A Turtle in the Mission

by Dorothy R. Santos

Program Manager, Processing Foundation

Dorothy R. Santos is a Filipina-American writer, editor, and curator whose research interests include digital art, computational media, and biotechnology. Born and raised in San Francisco, California, she is currently a Ph.D. student in Film and Digital Media at the University of California, Santa Cruz, as a Eugene V. Cota-Robles fellow. She serves as a co-curator for REFRESH and, as of March 2018, is the Program Manager for Processing Foundation. (image description: Dorothy is pictured with glasses, a multi-colored shirt, and a jean jacket on the right side of the frame. The background is dark.) Photo by Tamara Porras.

As my classmates and I gathered to form a single-file line to the school’s only computer lab, I remember anxiously waiting to hop onto the next available Apple II. Being raised in the heart of San Francisco’s Mission district by immigrant Filipino parents meant saving as much money as possible, which meant not having a computer or video games at home. Since I didn’t grow up with a computer in our railroad-style apartment, my access to technology was through school or going to a friend’s house, and school was the place where I started to learn the capacity and creativity of computing.

The first programming language I learned was Logo. I remember, with fondness, giving the little turtle on the screen directions for where to go and how to make shapes. I was in awe of what was happening then, and marveled at the fact I was playing and making with a machine.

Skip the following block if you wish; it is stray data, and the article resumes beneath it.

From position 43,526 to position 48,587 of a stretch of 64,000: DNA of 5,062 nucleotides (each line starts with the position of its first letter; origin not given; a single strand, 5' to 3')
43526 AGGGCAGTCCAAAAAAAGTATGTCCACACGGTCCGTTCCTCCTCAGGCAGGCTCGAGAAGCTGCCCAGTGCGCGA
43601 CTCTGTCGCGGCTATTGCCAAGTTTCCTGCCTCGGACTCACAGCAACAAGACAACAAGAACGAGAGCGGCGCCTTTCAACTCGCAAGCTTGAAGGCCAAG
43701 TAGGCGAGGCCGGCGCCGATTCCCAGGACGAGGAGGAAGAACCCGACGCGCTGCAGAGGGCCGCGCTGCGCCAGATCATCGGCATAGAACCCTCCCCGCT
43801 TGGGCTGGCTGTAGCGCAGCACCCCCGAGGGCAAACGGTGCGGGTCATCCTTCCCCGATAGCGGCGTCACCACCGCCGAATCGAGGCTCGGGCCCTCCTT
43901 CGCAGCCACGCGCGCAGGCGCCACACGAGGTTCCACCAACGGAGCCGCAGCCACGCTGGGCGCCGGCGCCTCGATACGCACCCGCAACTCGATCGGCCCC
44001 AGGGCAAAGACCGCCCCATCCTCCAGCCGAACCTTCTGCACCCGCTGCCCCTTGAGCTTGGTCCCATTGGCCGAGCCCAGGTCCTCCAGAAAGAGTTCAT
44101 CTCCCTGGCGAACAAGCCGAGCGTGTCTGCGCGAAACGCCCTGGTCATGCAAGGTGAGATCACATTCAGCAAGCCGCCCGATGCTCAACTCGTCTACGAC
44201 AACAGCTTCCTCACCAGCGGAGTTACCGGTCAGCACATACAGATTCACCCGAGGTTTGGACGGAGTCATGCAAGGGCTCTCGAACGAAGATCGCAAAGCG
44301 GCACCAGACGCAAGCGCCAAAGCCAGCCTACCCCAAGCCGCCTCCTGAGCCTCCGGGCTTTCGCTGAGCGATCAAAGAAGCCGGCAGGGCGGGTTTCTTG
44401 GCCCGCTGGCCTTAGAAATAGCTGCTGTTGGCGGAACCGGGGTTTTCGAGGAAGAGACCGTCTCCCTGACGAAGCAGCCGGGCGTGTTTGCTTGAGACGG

For my mother, the primary reason to invest in a computer was for her own proficiency, which meant it was for labor and not creativity. The personal computer was an object with the purpose and intention of helping our family become part of the American dream. It was a tool to be used for work, efficiency, and productivity. But I craved to learn to go beyond that.

It wasn’t until junior high when my mother finally bought our family a personal computer. Unlike the Apple II, it was bigger and bulkier, but I loved all of its sounds and strange green text on the black screen. The click-clacking of the mechanical keyboard was such a satisfying sound. I was using our computer at a time when connectivity was limited; it was through dial-up, vying with other members of the household for the phone. Well into college, I saw computers as a way of finishing homework, logging on to AOL chat rooms with random people around the world (my handle was drs8791), and sending lengthy email messages to best friends.

Yet I remember both loving and feeling incredibly anxious about the computer. I didn’t want to break this coveted machine, and it seemed uncomfortably possible that I might enter the wrong syntax or erase files by mistake. The machine itself represented a thing to learn from, as well as take care of, somehow.

I now understand that this anxiety has become a passion to learn about computing and its effects, which has, all these years later, served as a foundation to my scholarship and writing within new media and digital arts. It’s tough to pinpoint the initial push that moved me toward studying contemporary art specific to technology, but if I have to pick an instance, it was Bay Area-based artist Scott Kildall provoking me to study work produced with algorithmic data and what some call creative coding. For the first time, I started to grasp computational aesthetics as a way of engaging with the use of technology in the arts. While I’m a complete novice when it comes to programming, meeting artists and activists like Sharon Lee De La Cruz, Assistant Director of The Studio Lab at Princeton University, has inspired me to take my fears and insecurities and turn them into a generative artistic and writing practice.